the evening greens


How do you deal with 9m tonnes of suffocating seaweed?

The Great Atlantic Sargassum Belt, first detected by Nasa observation satellites in 2011 and now known to be the world’s largest bloom of seaweed, stretches for 5,500 miles (8,850km) from the Gulf of Mexico to the western coast of Africa. Millions of tonnes of floating Sargassum seaweed in coastal waters smother fragile seagrass habitats, suffocate coral reefs and harm fisheries. And once washed ashore on Mexican and Caribbean beaches, this foul-smelling, rotting seaweed goes on to devastate the tourist industry, prevent turtles from nesting and damage coastal ecosystems, while releasing hydrogen sulphide and other toxic gases as it decomposes.

Seaweed blooms are exacerbated by fertilisers washing into the ocean, as well as by warming sea temperatures. “Sargassum blooms on the Atlantic gyre [tidal current] have got much worse in recent years partly due to increasing intensive agriculture discharging fertiliser into the sea via rivers such as the Mississippi and Amazon,” says Prof Mike Allen, of the University of Exeter and Plymouth Marine Laboratory. “Fertiliser makes the seaweed grow faster and this influx of biomass just shouldn’t be there in that abundance – it’s out of control.” In May this year, 8.7m tonnes of Sargassum were observed across the Atlantic.

Allen is part of a research team led by the universities of Exeter and Bath that believes it may have found a way to transform this environmental mess into a golden economic opportunity – by developing a cheap and simple way to pre-process seaweed on an industrial scale before converting it into high-quality, low-cost sustainable fertiliser, fuels and chemicals. “It’s free and there’s so much of it, so it makes sense to convert it into useful products,” says Allen. “But converting marine biomass like seaweed usually requires removing it from salt water, washing it in fresh water and drying it. That’s very expensive, so we needed to find a method that would be both economically and environmentally viable.”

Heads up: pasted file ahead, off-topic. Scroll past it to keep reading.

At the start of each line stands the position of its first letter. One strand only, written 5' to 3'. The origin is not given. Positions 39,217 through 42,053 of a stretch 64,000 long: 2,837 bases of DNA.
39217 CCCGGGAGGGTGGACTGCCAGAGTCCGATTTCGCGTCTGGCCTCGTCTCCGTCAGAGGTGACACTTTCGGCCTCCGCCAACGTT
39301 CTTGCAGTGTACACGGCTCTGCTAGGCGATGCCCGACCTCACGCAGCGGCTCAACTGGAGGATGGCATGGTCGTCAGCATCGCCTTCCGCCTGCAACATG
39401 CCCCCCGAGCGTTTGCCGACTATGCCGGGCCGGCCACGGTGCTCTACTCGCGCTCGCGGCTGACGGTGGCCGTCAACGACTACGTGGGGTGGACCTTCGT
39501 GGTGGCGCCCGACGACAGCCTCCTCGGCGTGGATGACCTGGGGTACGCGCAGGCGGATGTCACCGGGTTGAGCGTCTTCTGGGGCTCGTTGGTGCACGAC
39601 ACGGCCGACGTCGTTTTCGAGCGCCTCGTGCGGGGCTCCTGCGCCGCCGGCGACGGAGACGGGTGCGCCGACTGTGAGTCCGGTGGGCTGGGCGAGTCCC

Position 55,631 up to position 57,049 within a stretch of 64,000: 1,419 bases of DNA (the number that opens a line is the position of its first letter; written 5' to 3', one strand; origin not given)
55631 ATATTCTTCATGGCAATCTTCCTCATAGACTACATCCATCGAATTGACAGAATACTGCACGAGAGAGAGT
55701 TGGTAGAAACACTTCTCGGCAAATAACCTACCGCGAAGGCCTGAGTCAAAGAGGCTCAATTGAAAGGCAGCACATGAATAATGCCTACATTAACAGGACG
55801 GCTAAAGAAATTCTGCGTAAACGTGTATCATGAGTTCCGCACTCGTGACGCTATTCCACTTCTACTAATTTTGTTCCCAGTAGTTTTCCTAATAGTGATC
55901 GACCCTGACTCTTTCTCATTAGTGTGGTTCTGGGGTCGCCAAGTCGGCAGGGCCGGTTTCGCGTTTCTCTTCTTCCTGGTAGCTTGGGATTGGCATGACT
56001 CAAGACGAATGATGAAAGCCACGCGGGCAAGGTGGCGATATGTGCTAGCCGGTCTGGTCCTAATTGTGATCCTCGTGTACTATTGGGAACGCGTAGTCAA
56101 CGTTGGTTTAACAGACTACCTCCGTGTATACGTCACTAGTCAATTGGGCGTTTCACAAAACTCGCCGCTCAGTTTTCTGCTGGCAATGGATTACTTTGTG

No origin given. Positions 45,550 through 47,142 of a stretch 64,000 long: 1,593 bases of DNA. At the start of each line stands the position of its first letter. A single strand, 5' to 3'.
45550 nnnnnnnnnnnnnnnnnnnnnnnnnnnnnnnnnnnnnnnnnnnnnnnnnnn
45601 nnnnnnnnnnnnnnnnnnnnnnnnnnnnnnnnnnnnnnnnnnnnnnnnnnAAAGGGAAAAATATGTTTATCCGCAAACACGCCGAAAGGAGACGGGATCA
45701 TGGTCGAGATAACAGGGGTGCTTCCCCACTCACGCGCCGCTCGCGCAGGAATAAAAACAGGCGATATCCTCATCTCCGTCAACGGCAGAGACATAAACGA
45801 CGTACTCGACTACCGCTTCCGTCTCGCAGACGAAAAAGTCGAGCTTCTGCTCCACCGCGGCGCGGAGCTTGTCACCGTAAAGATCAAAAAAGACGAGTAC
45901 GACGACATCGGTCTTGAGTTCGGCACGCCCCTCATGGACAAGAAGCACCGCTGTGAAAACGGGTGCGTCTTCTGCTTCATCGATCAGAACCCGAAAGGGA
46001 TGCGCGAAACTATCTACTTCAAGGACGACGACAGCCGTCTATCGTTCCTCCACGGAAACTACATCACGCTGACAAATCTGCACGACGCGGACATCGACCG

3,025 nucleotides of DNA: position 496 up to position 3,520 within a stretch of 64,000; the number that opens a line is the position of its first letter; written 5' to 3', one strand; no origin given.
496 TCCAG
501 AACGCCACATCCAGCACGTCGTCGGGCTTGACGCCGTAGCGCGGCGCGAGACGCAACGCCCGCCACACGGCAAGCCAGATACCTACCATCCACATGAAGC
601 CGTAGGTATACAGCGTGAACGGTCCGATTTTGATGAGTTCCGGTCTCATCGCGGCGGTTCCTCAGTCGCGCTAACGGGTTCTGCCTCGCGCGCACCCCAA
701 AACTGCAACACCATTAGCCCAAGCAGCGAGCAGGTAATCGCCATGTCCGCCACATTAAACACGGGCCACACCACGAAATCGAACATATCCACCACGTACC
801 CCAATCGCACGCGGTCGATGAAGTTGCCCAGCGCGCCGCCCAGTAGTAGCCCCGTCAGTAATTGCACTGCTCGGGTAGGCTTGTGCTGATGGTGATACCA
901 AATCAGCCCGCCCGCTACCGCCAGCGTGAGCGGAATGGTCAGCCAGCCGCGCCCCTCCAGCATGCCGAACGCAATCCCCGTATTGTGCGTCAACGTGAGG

His team has devised an initial “fractionation” or separation process that provides “a crucial missing step towards creating a true salt-based marine biorefinery” by using acidic and alkaline catalysts to break down the salty seaweed. The sugars produced can be used to feed a yeast that produces a palm oil substitute, while the remaining seaweed biomass is then ready to be subjected to extremely high temperature and pressure in a process called hydrothermal liquefaction (HTL), and split into different products. The resulting liquid bio-oil can be processed further into fuel and an aqueous, nutrient-rich fertiliser precursor, while heavy metals that are potentially recyclable are separated into a solid char, and carbon dioxide can be captured.

Nuclear Waste Dumped in the Ocean by Japan!

Democrats say they have a bold climate plan – but Republicans have other plans

House Democrats on Tuesday released an ambitious and wide-ranging climate crisis plan on par with what scientists say the world will have to do to avert catastrophic warming. But the US government remains far from ready to seriously tackle the problem, and the action plan will be fodder for election-year attacks from Republicans who will frame it as economy-killing and a grab-bag of Democratic social policies. ...

The two parties have long been locked in a culture war over how to address the escalating emergency, even as two-thirds of Americans think the government should do more on climate and a majority support a range of actions. Political observers see a blue wave in November – where Democrats regain the Senate and the White House – as the only shot at significant climate legislation any time soon. Even with a controlling interest in government, substantial policies would probably be hamstrung by moderates and lawmakers from states that depend on the fossil fuel industry. ...

Sarah Hunt, a conservative who works in clean energy policy and co-founded the non-partisan Rainey Center, said the plan “gives little reason to hope we will have a serious discussion about climate legislation in the near future”.

“The Democratic plan does not set the table for meaningful bipartisan conversation leading to actionable legislation. This table is not even in a restaurant congressional Republicans will enter,” she said, because it includes issues like support for labor unions and electoral reform that could benefit Democrats.

'Genocidal Negligence': New Democratic Climate Action Plan Criticized as Woefully Inadequate

"This is not an emergency response."

That is how Laura Berry, director of research and policy at the Climate Mobilization (TCM), responded to reporting on a congressional "action plan" for the planetary emergency from the House Select Committee on the Climate Crisis, which the panel and House Speaker Nancy Pelosi (D-Calif.) unveiled Tuesday.